Because Simeon does. In our text today, Simeon, the random guy in the Temple who comes up and takes baby Jesus out of Mary’s arms – just think about that for a second, how awkward that must have been – Simeon knows full well what it means that God now walks on earth among us. Simeon is fully aware of what the Kingdom, which Jesus came to inaugurate, looks like. Christmas is a happy occasion for the lowly, for the poor, for the oppressed, for the captive, for the weak, for the sick, for the powerless. Because they will be exalted. But for those on the other end of society – for the high and mighty, for the rich, for the oppressors, for the captors, for the strong and the powerful – for most of us who are, globally, admittedly on the better off side of humanity, Christmas is not meant to be a conventionally happy time. If you think of happy as moving up in the world. If you think of joy as having a good life, feeling safe and secure in the warmth of your home surrounded by loved ones. Indeed, as Simeon points out, the coming of Jesus not only signifies the rising of many in Israel, but also the falling. Christmas is that one time when we are given a glimpse of the future Kingdom of God, when the complete social reversal is made, when the prince becomes the pauper and the pauper the prince, when God, Almighty, Maker of Heaven and Earth, the All-Powerful, All-Consuming Force of Unconditional Love becomes the tiniest, most helpless little form of human imaginable, born to the lowest of the low, a poor family that can’t even afford the proper sacrifice to present him at the Temple, and God does it willingly. This is the Savior’s reign! As Mary says earlier in Luke, the powerful will be brought low, and the lowly will be lifted up! If you have stuff; if you have power; if you have privilege – this should scare you! If you don’t want to give it up.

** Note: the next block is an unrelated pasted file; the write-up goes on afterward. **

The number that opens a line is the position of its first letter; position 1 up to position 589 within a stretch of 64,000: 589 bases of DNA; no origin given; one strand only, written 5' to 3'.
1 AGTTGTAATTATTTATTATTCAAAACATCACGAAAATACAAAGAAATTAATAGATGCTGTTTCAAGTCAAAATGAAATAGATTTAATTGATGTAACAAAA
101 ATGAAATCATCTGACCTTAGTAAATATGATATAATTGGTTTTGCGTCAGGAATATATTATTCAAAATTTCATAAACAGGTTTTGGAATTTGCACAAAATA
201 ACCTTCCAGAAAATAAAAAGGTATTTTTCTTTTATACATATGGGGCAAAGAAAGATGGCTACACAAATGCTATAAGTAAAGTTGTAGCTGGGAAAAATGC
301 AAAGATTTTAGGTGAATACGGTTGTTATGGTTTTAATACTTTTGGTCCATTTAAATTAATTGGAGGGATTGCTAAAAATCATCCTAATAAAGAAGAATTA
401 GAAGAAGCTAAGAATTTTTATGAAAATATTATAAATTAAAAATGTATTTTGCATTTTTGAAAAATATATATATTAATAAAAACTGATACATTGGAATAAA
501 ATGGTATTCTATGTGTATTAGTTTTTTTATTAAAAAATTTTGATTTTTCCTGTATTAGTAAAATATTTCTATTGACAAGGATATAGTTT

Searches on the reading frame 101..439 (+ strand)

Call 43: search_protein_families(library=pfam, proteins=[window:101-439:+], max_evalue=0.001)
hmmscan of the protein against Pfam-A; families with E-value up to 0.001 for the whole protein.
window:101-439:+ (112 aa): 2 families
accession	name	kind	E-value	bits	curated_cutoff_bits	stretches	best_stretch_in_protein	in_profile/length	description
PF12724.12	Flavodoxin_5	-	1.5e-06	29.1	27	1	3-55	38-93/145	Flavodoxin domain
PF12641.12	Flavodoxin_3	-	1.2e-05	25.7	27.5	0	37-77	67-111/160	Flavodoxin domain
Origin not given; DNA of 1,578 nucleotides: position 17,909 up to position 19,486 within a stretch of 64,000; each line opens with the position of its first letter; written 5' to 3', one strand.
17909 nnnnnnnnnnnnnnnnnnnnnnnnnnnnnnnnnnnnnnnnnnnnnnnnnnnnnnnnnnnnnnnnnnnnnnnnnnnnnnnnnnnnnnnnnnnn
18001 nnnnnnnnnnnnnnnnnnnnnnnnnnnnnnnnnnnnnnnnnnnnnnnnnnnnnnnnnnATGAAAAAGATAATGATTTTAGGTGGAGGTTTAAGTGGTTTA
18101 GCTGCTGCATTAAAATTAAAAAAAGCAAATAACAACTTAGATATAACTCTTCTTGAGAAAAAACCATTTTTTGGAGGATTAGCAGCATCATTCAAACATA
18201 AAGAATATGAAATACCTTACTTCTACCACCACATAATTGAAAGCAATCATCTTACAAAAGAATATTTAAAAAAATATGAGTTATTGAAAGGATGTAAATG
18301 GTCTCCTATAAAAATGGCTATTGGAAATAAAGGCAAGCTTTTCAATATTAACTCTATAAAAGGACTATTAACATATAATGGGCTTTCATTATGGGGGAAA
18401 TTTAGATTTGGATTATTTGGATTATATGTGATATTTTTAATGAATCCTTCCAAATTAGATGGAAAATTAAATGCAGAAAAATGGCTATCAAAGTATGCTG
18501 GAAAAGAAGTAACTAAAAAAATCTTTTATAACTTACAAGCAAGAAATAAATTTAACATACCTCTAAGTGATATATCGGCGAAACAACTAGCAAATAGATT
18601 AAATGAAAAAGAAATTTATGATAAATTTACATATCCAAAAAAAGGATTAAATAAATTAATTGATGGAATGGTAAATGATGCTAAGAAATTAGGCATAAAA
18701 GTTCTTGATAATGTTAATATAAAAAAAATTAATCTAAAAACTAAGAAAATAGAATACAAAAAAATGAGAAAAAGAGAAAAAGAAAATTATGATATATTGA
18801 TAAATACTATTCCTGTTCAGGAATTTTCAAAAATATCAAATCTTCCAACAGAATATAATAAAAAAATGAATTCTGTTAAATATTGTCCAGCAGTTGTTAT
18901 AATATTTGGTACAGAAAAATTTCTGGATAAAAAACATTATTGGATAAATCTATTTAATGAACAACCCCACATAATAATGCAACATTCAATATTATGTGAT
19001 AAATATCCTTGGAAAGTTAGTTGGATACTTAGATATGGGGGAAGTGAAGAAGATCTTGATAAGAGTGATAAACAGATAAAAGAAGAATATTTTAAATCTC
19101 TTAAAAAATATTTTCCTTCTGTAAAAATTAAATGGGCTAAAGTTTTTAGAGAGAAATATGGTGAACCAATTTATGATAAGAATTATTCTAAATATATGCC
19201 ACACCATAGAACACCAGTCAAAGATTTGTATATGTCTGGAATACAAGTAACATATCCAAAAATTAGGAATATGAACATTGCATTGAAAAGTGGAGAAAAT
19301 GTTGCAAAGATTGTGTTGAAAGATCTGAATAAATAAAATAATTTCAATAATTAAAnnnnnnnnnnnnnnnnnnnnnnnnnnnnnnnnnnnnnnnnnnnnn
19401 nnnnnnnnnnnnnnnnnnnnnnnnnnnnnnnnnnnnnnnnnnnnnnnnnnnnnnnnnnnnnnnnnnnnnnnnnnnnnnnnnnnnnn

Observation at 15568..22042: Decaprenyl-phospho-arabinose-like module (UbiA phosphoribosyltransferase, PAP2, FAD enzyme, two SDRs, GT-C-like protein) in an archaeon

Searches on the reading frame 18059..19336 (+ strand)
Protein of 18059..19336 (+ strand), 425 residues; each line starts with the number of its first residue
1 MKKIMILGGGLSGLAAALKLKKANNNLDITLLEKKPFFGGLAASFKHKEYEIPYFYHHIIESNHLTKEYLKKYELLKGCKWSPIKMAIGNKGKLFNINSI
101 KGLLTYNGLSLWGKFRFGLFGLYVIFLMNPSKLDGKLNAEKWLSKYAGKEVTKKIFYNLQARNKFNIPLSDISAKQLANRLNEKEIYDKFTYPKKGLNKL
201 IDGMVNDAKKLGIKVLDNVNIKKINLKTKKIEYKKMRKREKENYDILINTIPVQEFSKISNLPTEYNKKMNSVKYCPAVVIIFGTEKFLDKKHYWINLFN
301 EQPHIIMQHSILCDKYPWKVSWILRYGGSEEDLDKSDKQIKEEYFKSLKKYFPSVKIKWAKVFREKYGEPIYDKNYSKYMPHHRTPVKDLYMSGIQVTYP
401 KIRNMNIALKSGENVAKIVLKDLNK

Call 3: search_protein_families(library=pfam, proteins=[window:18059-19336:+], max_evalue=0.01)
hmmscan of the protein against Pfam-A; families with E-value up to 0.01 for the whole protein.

I’ll tell you one person it did scare. It scared Herod. Oh, it scared him good. There was no room in his heart to share the power and control that he held, and so he decided that the best way to keep his power was to kill the new king. And so it happens that today, which is Holy Innocents’ Day in the calendar of the church, we remember the countless young lives lost in the wake of that futile endeavor, when Herod slaughtered every boy under two in Bethlehem and the surrounding villages.